moko13 firmware

Mychaela Falconia mychaela.falconia at
Sat Oct 14 18:00:45 UTC 2017

Further on the subject of FCC type approval or lack thereof, your
change log at:

lists "Pass the PTCRB certification" under moko5.  Does it imply that
there was no PTCRB certification and thus no FCC approval number prior
to the time of moko5?  Yet you sold quite a few GTA01 devices prior to
that time.  Does it mean that those GTA01s, particularly the earliest
phase 0 devices, were sold or sent free of cost to people who weren't
OM employees without having FCC approval?  If you say that selling
devices without such full approval is absolutely illegal, then how
were you able to get away with it?

And when it comes to my *current* FreeCalypso devices (as opposed to
potential future ones) which lack FCC approval, please keep in mind
that these current devices are *development* boards, not intended for
end users.  These development boards are specifically intended for
developers and tinkerers who will be playing with their own radio fw
builds, and have no other purpose.  I doubt that such developer kits
(as opposed to end user products) are eligible for FCC approval at all.

Yet there are many, many companies that sell gear specifically for
developers, specifically for lab use in controlled environments, gear
that does not have FCC approval for end user operation.  Even TI back
in the day when they made cellular baseband chipsets made and sold
such development kits, and I even managed to score one of those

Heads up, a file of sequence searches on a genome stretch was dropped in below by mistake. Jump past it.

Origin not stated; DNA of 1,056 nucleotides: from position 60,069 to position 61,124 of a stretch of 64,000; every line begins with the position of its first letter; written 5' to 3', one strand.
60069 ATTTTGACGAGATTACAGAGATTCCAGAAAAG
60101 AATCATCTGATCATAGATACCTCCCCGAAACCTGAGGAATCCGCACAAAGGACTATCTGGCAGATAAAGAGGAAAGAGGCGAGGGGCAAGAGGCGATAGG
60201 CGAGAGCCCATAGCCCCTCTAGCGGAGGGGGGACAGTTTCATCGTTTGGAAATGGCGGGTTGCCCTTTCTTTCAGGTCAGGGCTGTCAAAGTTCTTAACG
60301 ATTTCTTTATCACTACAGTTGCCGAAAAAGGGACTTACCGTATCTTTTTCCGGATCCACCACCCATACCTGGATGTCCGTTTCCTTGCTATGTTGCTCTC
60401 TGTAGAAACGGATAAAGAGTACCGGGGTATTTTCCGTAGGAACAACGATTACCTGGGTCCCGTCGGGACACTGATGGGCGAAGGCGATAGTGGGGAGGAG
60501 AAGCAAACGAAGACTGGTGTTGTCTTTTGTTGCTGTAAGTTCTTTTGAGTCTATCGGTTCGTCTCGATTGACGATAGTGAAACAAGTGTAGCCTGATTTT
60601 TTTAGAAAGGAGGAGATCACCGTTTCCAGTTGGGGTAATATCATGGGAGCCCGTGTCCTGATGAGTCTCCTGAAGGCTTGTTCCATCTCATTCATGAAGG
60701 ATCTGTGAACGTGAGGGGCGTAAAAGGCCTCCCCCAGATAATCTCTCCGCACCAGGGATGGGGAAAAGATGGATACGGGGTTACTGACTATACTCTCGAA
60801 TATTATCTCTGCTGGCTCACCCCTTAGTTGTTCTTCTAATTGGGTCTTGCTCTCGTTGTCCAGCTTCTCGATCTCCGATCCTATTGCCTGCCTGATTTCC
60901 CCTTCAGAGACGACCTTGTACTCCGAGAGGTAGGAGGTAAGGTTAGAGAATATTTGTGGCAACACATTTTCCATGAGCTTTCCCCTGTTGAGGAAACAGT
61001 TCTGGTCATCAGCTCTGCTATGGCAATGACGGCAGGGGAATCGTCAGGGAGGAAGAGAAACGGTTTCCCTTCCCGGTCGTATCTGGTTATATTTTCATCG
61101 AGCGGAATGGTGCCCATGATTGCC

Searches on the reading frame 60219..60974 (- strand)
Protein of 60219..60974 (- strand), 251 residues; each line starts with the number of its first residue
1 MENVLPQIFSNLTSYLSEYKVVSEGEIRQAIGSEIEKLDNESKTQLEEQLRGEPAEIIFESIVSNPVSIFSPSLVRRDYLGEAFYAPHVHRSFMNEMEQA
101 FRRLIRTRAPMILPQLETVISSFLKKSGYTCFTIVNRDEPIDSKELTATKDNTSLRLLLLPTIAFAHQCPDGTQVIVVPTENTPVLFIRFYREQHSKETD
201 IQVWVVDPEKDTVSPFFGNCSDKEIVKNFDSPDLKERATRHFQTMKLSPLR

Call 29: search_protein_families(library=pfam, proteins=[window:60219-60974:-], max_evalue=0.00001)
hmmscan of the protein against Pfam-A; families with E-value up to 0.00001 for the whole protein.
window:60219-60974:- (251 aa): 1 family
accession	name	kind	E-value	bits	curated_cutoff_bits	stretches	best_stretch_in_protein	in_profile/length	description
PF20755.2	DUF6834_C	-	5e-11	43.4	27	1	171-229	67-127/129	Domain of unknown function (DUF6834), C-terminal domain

historical TI dev kits on ebay:

TI's cellular development kits like the one pictured above were sold
to chipset customers who were developing their own products with TI's
chips, were delivered along with those infamous NDA-controlled firmware
sources or semi-sources, and were specifically intended for engineers
to try out their own fw builds.  I somehow doubt that these development
kits had FCC approval of the same kind as end user devices, yet I also
doubt that TI were breaking laws by selling these kits.

Thus if a piece of gear is explicitly sold as a development kit for
engineers, not as an end user product, and it is very clearly indicated
that it is not FCC-approved as an end user product and that the
engineer-customer must take the full personal responsibility for its
radio operation, then maybe it is not so totally illegal for the dev
kit manufacturer to sell such kits?

You are of course correct that if someone buys a non-type-approved
cellular development kit like TI's D-Sample or my FCDEV3B and uses it
to do their own radio fw development, they have a responsibility to do
their initial tests in a controlled environment, either without an
antenna, using a conducted connection to an RF tester like R&S CMU200
(that's my setup), or with radiated transmissions in an anechoic
chamber like you said.

But there also exists a phase in the development and testing cycle in
which a device has not received full approval yet, but is being tested
on real live GSM networks.  Such tests are conducted with the full
knowledge and cooperation of the network operator, with the test
device operator ready to unplug the power supply at any moment should
the device under test cause any kind of disruption or interference to
the live network.

The ONLY way in which my process deviates from the "fully legitimate"
process described above is that I do not seek special approval from
T-Mobile prior to sticking one of their SIM cards into one of my
development devices, but just do it.  But I never leave such a setup
unattended while powered on, and I always closely monitor the operation
of my devices whenever I conduct operational tests on the live T-Mobile
GSM network.  If the device ever misbehaves in any way (which has yet
to happen), I will most certainly power it off immediately.  Because
my devices function 100% correctly and in accord with the GSM specs,
no interference or disruption of any kind takes place, and absolutely
no harm is caused to anyone.


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